Beliefnet
J Walking

A former soldier, a Christian, continues the conversation on waterboarding and the Christian conscience:

For me, there are some fundamental challenges that national security issues present to a Christian world-view. Being a former citizen soldier, I have already been forced to reconcile my personal belief system with the implications of Just War Theory in order to, in good conscience, participate in the mechanics of war. However, my reconciliation was not a blending of Caesar and Christ – it was, in fact, the clear separation of the two. Natural law drove me to participate in our military while spiritual law has brought me closer to God in the midst of living in this world. Here are some the radical sayings of Christ:
* Matt 5:21-22 – Harboring angry against another is on par with murder
* 1 Jn 3:15 – Hatred is on par with murder
* Matt 5:38–39 — Don’t resist evil-doers and even turn the other cheek
* Matt 5:43-44 — Love your enemies which includes doing good to them
* Rom 12:19-21 — Don’t avenge yourselves, leave that up to God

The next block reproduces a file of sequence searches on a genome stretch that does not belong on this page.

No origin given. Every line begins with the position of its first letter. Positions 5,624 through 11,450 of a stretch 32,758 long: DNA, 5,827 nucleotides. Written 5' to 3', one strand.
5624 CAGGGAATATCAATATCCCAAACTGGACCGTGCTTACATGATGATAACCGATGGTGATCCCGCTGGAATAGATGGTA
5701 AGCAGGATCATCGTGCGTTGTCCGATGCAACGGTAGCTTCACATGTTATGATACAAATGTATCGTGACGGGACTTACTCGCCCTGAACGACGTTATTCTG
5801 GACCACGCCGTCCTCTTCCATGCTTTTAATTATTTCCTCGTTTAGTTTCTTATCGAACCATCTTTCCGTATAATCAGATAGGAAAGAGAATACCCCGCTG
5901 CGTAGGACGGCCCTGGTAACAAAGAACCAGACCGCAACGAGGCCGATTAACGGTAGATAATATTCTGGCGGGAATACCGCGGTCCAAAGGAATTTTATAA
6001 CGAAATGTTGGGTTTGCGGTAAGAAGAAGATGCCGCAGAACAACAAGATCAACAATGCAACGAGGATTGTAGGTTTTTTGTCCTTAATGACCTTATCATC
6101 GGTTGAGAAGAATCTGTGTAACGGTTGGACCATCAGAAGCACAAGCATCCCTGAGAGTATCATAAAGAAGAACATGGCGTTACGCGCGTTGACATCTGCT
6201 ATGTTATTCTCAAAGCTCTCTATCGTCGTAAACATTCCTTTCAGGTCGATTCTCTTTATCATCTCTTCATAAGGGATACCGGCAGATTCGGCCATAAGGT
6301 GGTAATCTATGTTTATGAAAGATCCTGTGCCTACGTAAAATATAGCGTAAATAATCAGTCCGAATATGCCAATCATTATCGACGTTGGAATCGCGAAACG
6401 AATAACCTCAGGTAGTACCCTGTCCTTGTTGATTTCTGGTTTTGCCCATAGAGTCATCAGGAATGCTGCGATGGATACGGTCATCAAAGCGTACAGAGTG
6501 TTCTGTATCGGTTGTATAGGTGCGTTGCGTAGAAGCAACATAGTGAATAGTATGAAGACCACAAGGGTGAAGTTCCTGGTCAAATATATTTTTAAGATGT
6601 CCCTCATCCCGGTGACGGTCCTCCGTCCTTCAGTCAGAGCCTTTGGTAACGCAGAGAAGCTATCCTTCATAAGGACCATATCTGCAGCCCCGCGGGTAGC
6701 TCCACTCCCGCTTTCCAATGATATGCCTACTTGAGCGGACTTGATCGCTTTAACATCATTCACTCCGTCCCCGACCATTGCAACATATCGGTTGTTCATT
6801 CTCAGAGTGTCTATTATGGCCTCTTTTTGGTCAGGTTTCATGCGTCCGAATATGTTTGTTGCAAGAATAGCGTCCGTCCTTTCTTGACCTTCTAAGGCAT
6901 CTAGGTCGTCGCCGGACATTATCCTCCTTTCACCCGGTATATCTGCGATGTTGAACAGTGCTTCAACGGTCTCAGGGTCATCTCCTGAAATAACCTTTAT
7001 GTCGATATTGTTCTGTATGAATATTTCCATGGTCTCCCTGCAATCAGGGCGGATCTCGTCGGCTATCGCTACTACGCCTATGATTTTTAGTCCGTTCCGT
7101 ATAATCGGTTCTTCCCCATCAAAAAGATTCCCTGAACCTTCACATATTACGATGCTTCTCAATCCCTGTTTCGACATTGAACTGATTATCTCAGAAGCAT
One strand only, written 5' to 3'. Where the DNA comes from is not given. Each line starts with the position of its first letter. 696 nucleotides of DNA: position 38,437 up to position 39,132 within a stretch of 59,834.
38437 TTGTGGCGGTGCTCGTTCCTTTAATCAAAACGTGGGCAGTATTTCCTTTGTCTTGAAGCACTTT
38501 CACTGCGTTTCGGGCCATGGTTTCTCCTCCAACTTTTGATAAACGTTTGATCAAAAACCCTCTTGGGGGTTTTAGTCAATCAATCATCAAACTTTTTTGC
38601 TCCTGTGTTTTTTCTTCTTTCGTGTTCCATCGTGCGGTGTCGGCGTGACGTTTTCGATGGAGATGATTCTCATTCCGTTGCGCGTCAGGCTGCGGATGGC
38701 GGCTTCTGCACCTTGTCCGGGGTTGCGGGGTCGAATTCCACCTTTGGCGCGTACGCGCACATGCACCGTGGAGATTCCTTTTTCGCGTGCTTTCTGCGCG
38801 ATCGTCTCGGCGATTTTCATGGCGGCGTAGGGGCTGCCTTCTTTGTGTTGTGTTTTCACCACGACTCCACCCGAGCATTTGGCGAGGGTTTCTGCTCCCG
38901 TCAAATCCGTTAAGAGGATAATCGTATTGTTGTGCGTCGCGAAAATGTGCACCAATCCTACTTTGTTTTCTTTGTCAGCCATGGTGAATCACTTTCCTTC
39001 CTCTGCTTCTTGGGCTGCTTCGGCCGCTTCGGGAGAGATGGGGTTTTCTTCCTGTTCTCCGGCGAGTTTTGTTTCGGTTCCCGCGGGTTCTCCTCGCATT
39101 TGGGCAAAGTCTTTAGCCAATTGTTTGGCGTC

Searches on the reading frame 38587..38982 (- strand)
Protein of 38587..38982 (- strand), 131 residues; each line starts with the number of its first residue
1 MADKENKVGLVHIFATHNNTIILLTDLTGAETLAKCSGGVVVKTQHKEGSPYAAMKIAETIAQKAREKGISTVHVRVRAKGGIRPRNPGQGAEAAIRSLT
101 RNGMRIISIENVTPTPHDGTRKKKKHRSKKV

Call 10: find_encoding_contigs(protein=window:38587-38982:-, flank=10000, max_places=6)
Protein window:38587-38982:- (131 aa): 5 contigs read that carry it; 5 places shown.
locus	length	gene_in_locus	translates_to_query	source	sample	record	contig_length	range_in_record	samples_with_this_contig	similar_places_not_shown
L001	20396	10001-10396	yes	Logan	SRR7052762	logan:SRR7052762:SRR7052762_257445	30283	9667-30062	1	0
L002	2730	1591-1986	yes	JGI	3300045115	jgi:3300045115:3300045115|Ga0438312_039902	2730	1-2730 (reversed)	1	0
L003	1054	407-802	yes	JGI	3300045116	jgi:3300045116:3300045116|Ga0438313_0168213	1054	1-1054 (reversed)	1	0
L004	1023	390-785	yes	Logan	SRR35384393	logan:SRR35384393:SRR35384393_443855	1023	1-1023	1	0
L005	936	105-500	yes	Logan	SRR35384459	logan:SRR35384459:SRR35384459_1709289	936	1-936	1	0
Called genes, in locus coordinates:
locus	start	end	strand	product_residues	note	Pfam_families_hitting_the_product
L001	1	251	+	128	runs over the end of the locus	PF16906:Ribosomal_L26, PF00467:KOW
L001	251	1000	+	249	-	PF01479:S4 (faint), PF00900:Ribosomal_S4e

* 1Pe 2:21-23 — Remember Christ’s example – He did not revile his torturers
* Matt 18:21-22 – Forgive multiple offenses from the same person (70 times 7)
Try writing the Sermon on the Mount into the National Defense plan. Clear enough, right? One of the provisions of natural law is the protection men from each other, but the ultimate aim is for mankind to reconcile with the entirety of the spiritual laws which Christ promised to put in our hearts. In my pragmatic view, the day the lion and lamb are led by a child will be the first day I will be willing to abolish the provisions of natural law and trust the universal goodness of mankind. Yet personally, I am responsible to implement the spiritual laws where possible.
To be clear on my position though, both Christ’s radical sayings as well as the principles of natural law are incongruous with any policies of fear or implemented by the civilized West.

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